One Day, A Cure

I have lost family members to Alzheimer’s. I have several friends who have lost family members to Alzheimer’s. We are losing a friend of 35+ years to Alzheimer’s, and he is in our age group.

Recently I wrote a three part blog about our friend, called “Remembering Chuck”, detailing some of the challenges he and his family have been going through. The other day his oldest daughter Katy shared my blog post on her Facebook, with the following message:

“I’m not usually one for sharing super personal things online, but this is a struggle I know many have gone through and may yet have to.

I saw my dad this past Christmas for the first time in several years. Living so far away, I had heard from my sisters and mom how quickly his Alzheimer’s had progressed, and I thought because I understood it logically that I would be able to handle seeing him in person. That was…not the case. I had to turn away to hide my tears because it was just so clear how far gone he is. It was painful to hear him ask me if I was dating anyone (when he was at my wedding several years ago) and to describe living with his parents, who have been dead now for 51 years. And then to turn around and call me Katybug, as he always did when I was a kid. Some things are there and some aren’t.

I’ll be honest – going through this with my dad has been a drawn-out mourning process. I catch myself referring to him in past tense as if he were already gone, and honestly…in a lot of ways, he is. The difference is that he’s technically still around, and my grief over his loss has been extended over a decade rather than hitting all at once if he had died. Part of me feels like when he finally passes away, it will be easier because I’ve had time to process it (and because I know the happiness that awaits him on the other side). But if my experience this Christmas is any indication, it may not be after all.

Alzheimer’s sucks, especially of the early-onset variety, and I live in fear that it’s my future, too. I can only hope that I have more time to prepare than he did.”

Sobering thoughts from a young lady in her mid-twenties. She has two younger sisters, who are probably feeling and thinking the same things.

I was twenty-five years older than Katy when my uncles and my aunt started experiencing the effects of this disease. It was terrible to watch. Seeing a loved one you’ve known all your life as vibrant, active, full of life, turn into someone who sometimes doesn’t know who you are or anything about you is heart-wrenching.

I watched my mother’s oldest sister as she went through the stages of this disease, and although, like Katy, I wasn’t there all the time to see her descent into the valley of Alzheimer’s, along with hearing almost daily reports from my mother, I also saw Aunt Mary every couple of months, and the change I saw in her each time was terribly upsetting. She progressed to where she didn’t know where she was or what she was doing, or even who she was.

Many of you thankfully haven’t yet been touched by this disease. Oh, you may think you have because you’ve heard of a favorite celebrity who’s affected by it and think, “Oh, how horrible this is. They’re so great, so talented, what a shame. I feel so bad for them.” And then you forget about them.

You have no idea. Until it’s personal. Then it hits you. Then you understand.

What about my uncle who rose from being a minimum wage office boy to the comptroller of an international corporation? He developed Alzheimer’s and died not knowing who any of us were, or who he was, not knowing how to even eat or button a button.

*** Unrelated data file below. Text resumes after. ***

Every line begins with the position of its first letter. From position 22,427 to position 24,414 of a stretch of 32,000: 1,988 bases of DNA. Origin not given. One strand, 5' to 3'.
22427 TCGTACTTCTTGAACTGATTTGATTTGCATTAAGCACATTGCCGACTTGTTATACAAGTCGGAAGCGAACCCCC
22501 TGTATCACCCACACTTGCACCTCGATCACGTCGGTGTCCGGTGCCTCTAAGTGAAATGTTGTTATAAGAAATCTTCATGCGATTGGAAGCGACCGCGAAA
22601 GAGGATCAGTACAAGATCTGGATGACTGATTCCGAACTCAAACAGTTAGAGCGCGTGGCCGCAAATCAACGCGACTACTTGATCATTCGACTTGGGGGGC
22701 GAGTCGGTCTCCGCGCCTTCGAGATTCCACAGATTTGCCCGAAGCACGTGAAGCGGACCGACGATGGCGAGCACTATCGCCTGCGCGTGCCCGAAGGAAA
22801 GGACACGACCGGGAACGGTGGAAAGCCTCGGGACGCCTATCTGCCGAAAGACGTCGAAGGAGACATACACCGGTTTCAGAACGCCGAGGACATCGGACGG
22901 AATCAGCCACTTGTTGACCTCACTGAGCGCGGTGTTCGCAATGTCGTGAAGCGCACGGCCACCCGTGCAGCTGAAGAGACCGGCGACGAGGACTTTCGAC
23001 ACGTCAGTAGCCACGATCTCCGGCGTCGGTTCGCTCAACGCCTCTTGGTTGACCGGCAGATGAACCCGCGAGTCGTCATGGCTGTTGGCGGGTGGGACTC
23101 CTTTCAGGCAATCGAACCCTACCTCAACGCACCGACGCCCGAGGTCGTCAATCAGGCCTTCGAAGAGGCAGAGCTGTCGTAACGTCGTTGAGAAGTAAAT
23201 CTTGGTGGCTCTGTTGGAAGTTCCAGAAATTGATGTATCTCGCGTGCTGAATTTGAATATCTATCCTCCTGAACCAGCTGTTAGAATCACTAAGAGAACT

What about my friend’s mother who not only raised five beautiful children, but had been a popular teacher, a successful realtor, and a deacon in her church for years? Who at the end of her life couldn’t speak, or focus her eyes on anything, or even pray to the Lord she had served most of her life.

What about another friend’s mother whose savings were depleted because of her illness and had to be placed in a state-sponsored facility because her children couldn’t afford anywhere else? Her mind would still function briefly but in her times of lucidity would cry out for her own parents who’d been dead for fifty years or more, because she thought she was a teenager and still living with them.

There are as many different stories of Alzheimer’s patients as there are people who suffer with it. Yes, it greatly affects the person who has it, but we cannot forget that person’s loved ones who are living it day to day in a different way. The patient doesn’t know he or she isn’t remembering things; to them, everything is just the way it should be in their own private world.

But for those of us whose loved ones are going through this, it’s a nightmarish reality that never ends. We try to rationalize their behavior and deny anything is wrong until we are finally forced to admit what’s happening. We cannot bring back our loved one’s memory; we cannot rationalize the “new normal” our loved one has become. They may still look like that person, but there’s a vacancy in their eyes and a look on their face that tells us everything is forever changed. We desperately want them back, but it can’t happen.

And yes, we mourn. As Katy, said we mourn while they are still alive because the person we knew them as is no longer there. We mourn our own loss of the last few years with them. We mourn because there are grandchildren missing out on knowing their grandparents. And we mourn because our loved ones are missing out on even more. Fortunately they don’t realize it.

But we do. And, like Katy, I cannot help but wonder if I will be on that road as well. And if that time comes, I may not even know I’m on that road, but my daughter and grandchildren would, and I cannot bear that thought.

One day, please, let there be a cure, as well as a prevention, for this awful disease. Before it grabs any more of us.

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